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Ambushed Baltimore Cop Identified As Mother Of 4, Still On Life Support

Baltimore, MD –Officials have identified the officer who was ambushed as she sat in her police car in the Curtis Bay area early on Thursday as 39-year-old Baltimore Police Officer Keona Holley.

Baltimore Police Commissioner Michael Harrison said that Officer Holley, a mother of four children, left nursing to join the Baltimore Police Department (BPD) in December of 2019 because she wanted to make a change in her city, WBAL reported.

Officials have called Officer Holley’s condition both “guarded” and “grave.”

Dr. Thomas Scalea, University of Maryland Shock Trauma physician in chief, told reporters that Officer Holley’s injuries were significant but did not provide any details at the request of the officer’s family, WTOP reported.

“She’s critically ill,” Scalea said late on Thursday. “She remains on full life-support measures at this time.”

Commissioner Harrison said that Officer Holley had volunteered to work overtime on Dec. 16 and was sitting in a patrol car in a crime-plagued neighborhood in the middle of the night when she was ambushed from behind by the gunman, WBAL reported.

Police said that Officer Holley hit the gas on her police vehicle after she was shot and crashed into the fence of Curtis Bay Park.

A disturbing video posted to social media showed the immediate aftermath of the shooting, with witnesses debating whether to call the police to get help for the wounded officer.

Officers responded to the crash scene and discovered the wrecked police car and Officer Holley suffering from multiple gunshot wounds.

She was transported to University of Maryland Shock Trauma in critical condition.

Baltimore Mayor Brandon Scott and the police commissioner have repeatedly called the gunman who shot Officer Holley “a coward,” WBAL reported.

“She was where she was supposed to be doing what she was supposed to do,” Commissioner Harrison said.

He said investigators had recovered a vehicle connected to Officer Holley’s shooting, WBAL reported.

Detectives were interviewing people and processing evidence late on Thursday night, according to police.

Commissioner Harrison made a point to set the record straight on social media rumors about the attack on Officer Holley, WBAL reported.

“The information that we have right now suggests that it is not domestic, that this was a heinous, violent, cowardly, apparently very targeted act,” he told reporters. “There’s no way for us to know at this point if she would’ve known her assailant.”

Officer Holley’s family, including her sister, her mother, and her daughters, appeared at the press conference following a candlelight prayer vigil held outside Shock Trauma on Dec. 16, WBAL reported.

“She took on this job, she took on this responsibility. This has been a life-long goal of my sister to serve the Baltimore City Police Department,” her older sister, Lawanda Sykes, said.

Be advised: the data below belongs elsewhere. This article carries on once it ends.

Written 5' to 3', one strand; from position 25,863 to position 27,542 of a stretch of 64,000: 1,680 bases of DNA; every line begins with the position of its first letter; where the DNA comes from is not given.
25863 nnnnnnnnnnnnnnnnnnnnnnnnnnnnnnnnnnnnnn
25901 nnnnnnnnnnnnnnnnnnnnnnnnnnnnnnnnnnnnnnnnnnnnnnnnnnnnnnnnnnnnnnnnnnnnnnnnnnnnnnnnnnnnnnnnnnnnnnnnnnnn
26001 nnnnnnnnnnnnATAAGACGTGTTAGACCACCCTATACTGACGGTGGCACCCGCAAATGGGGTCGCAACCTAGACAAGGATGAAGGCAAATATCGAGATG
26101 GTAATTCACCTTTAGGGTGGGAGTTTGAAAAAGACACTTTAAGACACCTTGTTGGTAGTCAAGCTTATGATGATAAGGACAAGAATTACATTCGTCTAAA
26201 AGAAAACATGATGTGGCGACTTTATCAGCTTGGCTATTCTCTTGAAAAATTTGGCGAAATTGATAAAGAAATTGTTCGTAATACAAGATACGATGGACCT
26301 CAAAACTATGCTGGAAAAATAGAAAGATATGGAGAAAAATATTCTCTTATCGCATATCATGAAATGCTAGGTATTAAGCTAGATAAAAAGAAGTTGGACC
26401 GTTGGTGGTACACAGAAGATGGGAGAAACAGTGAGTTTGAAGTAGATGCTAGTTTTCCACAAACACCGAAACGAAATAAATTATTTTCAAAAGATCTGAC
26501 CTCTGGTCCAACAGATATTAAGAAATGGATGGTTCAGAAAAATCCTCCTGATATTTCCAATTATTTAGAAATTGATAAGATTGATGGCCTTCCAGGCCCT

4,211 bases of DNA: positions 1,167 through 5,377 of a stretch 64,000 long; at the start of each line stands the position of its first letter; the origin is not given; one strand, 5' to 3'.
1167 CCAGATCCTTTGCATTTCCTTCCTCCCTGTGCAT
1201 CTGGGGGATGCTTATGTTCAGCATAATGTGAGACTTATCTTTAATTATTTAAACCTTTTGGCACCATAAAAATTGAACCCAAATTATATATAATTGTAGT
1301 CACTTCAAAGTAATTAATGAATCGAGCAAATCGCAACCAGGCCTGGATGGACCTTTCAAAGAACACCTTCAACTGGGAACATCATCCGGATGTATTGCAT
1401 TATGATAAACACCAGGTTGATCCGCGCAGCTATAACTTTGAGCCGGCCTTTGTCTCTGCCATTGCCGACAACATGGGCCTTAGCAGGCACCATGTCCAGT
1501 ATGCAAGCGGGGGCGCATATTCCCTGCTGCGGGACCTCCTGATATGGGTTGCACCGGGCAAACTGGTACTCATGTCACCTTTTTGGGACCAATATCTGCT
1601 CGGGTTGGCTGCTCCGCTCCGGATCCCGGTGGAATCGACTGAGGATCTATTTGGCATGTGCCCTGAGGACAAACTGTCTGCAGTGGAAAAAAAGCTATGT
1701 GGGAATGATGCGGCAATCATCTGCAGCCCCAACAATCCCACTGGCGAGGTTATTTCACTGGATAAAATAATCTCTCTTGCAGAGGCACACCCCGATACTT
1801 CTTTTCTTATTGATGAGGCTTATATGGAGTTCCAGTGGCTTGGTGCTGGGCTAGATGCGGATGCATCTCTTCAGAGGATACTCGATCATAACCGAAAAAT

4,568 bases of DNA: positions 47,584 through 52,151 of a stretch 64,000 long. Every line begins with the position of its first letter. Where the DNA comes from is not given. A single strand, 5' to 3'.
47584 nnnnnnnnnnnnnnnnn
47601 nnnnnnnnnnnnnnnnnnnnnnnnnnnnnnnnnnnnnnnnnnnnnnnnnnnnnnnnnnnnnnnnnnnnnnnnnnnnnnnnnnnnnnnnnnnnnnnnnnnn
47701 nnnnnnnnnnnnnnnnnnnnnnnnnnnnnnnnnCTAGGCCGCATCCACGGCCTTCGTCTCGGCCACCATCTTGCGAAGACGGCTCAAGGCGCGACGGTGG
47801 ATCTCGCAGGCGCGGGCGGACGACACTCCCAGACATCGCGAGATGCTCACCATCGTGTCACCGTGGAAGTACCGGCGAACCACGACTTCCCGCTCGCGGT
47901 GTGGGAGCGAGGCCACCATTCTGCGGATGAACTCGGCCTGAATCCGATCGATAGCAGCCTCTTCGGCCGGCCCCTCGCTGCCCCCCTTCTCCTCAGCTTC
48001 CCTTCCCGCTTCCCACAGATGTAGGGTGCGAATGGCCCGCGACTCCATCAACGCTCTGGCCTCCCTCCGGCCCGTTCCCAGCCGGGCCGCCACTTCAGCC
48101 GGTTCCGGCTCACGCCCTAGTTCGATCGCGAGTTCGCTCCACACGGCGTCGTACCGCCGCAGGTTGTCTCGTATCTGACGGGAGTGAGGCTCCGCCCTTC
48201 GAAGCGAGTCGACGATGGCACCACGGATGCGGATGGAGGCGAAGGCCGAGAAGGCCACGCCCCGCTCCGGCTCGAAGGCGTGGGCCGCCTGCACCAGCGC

“My sister dedicated herself to this job – she went in early, she stayed late, she spent countless hours away from her children to serve the community in the Southern District,” Sykes continued.

Officer Holley’s sister also called the gunman a “coward,” WBAL reported.

“I’m going to ask you, if you have an honest, decent, empathetic bone in your body that you speak up and say something,” she pleaded. “Come out and say something. The person who did this to my sister, you are a coward.”

“You tried to snuff her and take something you can’t. She is stronger than you will ever be, and the force behind her is stronger than you will ever be,” Sykes said.

Baltimore police initially announced a reward of $59,000 for information leading to the arrest and conviction of the person who shot Officer Holley, and then Maryland Governor Larry Hogan said the state would double it to $118,000, WBAL reported.

Officer Holley was an advocate of policing reform and had appeared in a BPD public service announcement after joining the department.

Police departments across the nation have posted tributes in support of Officer Holley and Baltimore police.

Officer Holley is popular with the residents of Curtis Bay and business owners along Pennington Avenue – where the officer was shot – described her to WBAL as a caring person.

“I feel so bad,” Resik Patel, the owner of the Soda Pop Shop across the street from where Officer Holley was shot, said.

“She is a nice police officer,” Patel told WBAL. “Every time she worked the night duty, she [came] when we close, ‘Hey, pop, how you doing?’ In the morning duty, she comes around 12 o’clock. She would talk. She was a nice officer and I feel so bad.”

Written by
Sandy Malone

Managing Editor - Twitter/@SandyMalone_ - Prior to joining The Police Tribune, Sandy wrote the Politics.Net column for the Wall Street Journal and was managing editor of Campaigns & Elections magazine. More recently, she was an internationally-syndicated columnist for Conde Nast (BRIDES), The Huffington Post, and Monsters and Critics. Sandy is married to a retired police captain and former SWAT commander.

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Written by Sandy Malone

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